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Book Cover Image: The Girl With the Iron Touch by Kady CrossTitle: The Girl with the Iron Touch
Author: Kady Cross
ISBN: 9780373210855
No. of Pages: 384
Genre: Science Fiction, Young Adult
Origins: NetGalley, Harlequin Teen

Bottom Line: The weakest of the series – predictable and boring
“When mechanical genius Emily is kidnapped by rogue automatons, Finley Jayne and her fellow misfits fear the worst. What’s left of their archenemy, The Machinist, hungers to be resurrected, and Emily must transplant his consciousness into one of his automatons—or forfeit her friends’ lives.
With Griffin being mysteriously tormented by the Aether, the young duke’s sanity is close to the breaking point. Seeking help, Finley turns to Jack Dandy, but trusting the master criminal is as dangerous as controlling her dark side. When Jack kisses her, Finley must finally confront her true feelings for him…and for Griffin.
Meanwhile, Sam is searching everywhere for Emily, from Whitechapel’s desolate alleyways to Mayfair’s elegant mansions. He would walk into hell for her, but the choice she must make will test them more than they could imagine.
To save those she cares about, Emily must confront The Machinist’s ultimate creation—an automaton more human than machine. And if she’s to have any chance of triumph, she must summon a strength even she doesn’t know she has….”
Thoughts: As the third story in the Steampunk Chronicles, The Girl with the Iron Touch is definitely getting stale. The plot arc is too familiar, as it is the same one that was used in the first two novels. There are no big reveals or major character development. The series plot progresses predictably. There are very few surprises and the plot twists only serve to lengthen the novel rather than create misdirection. The ubiquitous cliffhanger is nothing but an annoyance at this point in time, as the series has lost all sense of urgency that makes cliffhangers so effective. Even the romantic elements feel overused, as they continue to skirt around their feelings for one another.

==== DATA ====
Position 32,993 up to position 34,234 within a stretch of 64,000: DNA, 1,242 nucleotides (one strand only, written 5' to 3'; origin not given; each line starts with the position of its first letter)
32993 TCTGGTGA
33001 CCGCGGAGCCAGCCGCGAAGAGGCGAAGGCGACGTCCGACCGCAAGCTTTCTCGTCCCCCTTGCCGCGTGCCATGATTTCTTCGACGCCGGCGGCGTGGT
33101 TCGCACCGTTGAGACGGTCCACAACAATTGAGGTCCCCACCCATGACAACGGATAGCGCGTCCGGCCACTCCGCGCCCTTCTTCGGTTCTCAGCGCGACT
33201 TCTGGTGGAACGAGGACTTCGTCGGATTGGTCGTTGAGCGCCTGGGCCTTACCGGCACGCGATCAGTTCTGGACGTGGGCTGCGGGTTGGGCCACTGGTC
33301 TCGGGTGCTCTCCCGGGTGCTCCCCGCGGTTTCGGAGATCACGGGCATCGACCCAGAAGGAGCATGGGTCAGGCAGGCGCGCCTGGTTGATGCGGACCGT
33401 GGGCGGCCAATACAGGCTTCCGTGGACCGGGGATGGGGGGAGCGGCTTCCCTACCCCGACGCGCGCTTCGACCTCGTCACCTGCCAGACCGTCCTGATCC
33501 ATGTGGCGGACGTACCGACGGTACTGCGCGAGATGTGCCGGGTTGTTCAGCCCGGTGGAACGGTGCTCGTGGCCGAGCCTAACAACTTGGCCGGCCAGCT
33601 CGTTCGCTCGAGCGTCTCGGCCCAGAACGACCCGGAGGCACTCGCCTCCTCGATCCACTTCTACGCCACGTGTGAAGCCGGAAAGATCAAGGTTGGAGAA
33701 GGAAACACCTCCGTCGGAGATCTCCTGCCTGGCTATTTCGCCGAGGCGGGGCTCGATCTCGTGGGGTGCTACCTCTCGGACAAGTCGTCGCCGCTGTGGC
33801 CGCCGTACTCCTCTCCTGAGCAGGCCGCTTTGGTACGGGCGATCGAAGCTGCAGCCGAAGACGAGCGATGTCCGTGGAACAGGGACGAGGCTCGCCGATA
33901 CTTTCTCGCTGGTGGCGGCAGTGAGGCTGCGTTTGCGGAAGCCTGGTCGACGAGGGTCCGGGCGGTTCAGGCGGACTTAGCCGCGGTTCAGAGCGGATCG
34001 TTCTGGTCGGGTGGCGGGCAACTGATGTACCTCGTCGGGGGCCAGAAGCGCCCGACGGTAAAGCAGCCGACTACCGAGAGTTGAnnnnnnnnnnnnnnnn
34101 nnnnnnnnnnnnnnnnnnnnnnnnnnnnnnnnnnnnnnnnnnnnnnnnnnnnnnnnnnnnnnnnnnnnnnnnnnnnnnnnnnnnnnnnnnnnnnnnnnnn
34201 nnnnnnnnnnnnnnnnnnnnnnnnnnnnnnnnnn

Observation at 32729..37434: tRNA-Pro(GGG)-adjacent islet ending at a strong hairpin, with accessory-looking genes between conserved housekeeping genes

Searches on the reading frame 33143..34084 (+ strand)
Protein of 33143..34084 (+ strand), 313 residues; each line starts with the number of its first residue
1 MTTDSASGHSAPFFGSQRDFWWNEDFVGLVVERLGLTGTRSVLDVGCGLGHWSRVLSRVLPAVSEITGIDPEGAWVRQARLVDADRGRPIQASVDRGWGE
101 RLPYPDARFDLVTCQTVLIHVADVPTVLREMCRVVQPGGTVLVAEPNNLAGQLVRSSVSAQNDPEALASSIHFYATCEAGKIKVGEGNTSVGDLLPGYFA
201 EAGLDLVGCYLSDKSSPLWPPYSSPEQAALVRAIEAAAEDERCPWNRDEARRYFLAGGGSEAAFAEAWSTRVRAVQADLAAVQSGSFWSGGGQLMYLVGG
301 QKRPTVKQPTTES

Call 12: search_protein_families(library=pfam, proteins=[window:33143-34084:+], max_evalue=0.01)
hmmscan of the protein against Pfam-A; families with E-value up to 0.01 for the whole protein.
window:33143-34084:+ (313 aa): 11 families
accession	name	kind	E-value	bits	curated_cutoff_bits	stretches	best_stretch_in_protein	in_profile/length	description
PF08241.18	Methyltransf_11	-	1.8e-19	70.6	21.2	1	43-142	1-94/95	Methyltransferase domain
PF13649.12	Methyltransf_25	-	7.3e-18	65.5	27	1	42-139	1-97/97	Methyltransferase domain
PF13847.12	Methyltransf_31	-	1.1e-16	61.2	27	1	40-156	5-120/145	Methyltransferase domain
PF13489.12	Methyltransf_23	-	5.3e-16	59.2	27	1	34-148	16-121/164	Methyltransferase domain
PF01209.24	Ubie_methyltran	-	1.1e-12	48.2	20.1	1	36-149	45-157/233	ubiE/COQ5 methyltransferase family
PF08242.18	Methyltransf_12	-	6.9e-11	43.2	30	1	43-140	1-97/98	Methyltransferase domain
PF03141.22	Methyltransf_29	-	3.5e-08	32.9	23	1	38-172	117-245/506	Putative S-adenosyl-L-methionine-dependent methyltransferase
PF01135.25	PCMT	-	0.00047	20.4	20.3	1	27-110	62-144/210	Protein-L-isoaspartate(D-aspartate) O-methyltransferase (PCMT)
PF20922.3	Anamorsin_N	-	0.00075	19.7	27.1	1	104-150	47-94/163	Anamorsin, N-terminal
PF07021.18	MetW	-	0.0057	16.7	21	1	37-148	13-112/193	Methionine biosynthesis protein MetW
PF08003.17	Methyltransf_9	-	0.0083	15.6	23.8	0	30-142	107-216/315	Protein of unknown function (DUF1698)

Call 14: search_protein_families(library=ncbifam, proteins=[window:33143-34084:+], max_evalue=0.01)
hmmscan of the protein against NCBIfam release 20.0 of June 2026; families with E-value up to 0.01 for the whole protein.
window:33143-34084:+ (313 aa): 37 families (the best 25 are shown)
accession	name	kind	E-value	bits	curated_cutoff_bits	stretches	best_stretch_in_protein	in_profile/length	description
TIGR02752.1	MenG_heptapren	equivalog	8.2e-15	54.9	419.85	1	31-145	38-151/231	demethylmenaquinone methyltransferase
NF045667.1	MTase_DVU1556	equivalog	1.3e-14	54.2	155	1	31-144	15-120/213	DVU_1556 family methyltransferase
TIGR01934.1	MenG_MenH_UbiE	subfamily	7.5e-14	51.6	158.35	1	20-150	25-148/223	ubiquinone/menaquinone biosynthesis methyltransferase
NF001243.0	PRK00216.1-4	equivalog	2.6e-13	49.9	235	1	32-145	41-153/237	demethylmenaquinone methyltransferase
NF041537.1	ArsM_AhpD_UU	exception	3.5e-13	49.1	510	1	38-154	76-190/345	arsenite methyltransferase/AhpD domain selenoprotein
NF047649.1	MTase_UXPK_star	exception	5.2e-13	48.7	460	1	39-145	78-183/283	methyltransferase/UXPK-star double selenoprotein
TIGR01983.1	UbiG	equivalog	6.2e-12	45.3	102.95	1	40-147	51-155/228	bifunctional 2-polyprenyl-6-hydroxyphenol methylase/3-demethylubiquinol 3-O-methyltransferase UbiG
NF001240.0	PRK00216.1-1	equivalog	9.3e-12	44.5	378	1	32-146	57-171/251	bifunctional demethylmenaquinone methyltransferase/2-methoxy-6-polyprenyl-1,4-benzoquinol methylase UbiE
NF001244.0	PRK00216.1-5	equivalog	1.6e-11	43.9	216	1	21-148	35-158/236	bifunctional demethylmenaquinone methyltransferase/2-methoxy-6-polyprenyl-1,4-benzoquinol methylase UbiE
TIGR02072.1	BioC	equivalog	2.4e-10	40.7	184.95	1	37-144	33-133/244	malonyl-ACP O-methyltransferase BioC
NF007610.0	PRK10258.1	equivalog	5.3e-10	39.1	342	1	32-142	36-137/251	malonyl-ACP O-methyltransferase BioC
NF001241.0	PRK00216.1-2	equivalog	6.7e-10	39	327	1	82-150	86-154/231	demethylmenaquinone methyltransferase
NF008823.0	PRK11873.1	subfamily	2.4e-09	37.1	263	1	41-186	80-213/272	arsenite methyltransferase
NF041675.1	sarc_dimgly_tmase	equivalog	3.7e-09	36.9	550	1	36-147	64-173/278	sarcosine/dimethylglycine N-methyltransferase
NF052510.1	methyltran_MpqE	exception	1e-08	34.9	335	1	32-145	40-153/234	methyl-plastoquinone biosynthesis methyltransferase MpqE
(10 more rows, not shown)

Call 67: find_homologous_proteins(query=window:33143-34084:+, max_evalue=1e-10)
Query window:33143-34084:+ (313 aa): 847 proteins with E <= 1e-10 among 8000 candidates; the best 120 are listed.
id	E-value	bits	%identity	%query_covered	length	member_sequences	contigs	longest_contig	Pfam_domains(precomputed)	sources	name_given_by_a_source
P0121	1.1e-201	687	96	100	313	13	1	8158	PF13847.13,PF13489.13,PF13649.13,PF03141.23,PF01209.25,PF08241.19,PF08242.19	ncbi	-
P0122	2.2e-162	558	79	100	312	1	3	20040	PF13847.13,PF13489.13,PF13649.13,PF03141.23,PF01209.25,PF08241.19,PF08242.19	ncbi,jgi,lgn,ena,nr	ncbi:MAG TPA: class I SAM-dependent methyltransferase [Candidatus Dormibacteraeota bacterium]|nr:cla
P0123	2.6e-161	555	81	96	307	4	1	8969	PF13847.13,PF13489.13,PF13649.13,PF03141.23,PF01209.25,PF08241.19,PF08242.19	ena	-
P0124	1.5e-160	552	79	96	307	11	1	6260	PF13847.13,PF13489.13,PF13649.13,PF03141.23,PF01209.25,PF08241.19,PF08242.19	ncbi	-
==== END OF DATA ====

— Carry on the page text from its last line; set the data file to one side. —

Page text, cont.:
Still, fans of the story will rejoice that Emily, the brilliance behind their gang, gets her chance to shine in the spotlight. Readers get the chance to climb into her head for a bit and understand her motivations and past. Her particular battle with the Machinist is every bit as satisfying as Sam’s and Finley’s were before her, and while the ending may leave some quite frustrated, it does highlight her determination and spirit.
Jasper and Jack have very small roles in this third novel, and the story definitely suffers. Jack still remains the mysterious bad/good guy that he has been since the beginning, and Ms. Cady is proving to be very stingy in revealing more of his secrets. Considering he is one of the more enjoyable characters, if not the most enjoyable character, this omission is to the detriment of the series, especially as his role moves beyond being the third element of a love triangle to becoming the go-to guy for information and back-up in battles. Meanwhile, Jasper’s existence in the novel feels more like an add-on, as if Ms. Cady doesn’t know what to do with his character now that his love interest is dead. He neither contributes much to the progression of the story nor plays a key role in any of the scenes. As the characters pair off more definitively, one only hopes that we see more of Jack and Jasper and less of the romantic couples.
The Girl with the Iron Touch is unfortunately a mediocre addition to a series that has lost its special something. The storyline is too formulaic, resulting in a plot that readers can predict prior to even reading the first page. Emily’s viewpoint is definitely refreshing, but the time spent with her narrative is relatively short as the point of view turns back to Finley’s for a majority of the novel. There was a distinct lack of cool steampunk gadgets, a la James Bond, and even the action scenes feel flat. Apparently, once you bring down a building in battle, everything else just pales in comparison. The disappointing experience that is The Girl with the Iron Touch is made more so by how creative and unique the first novel was and by the surprising turn of events in the second novel. One can only hope that in the next novel, Ms. Cady throws away her plot structure and brings back the creativity that made the first two books so enjoyable.
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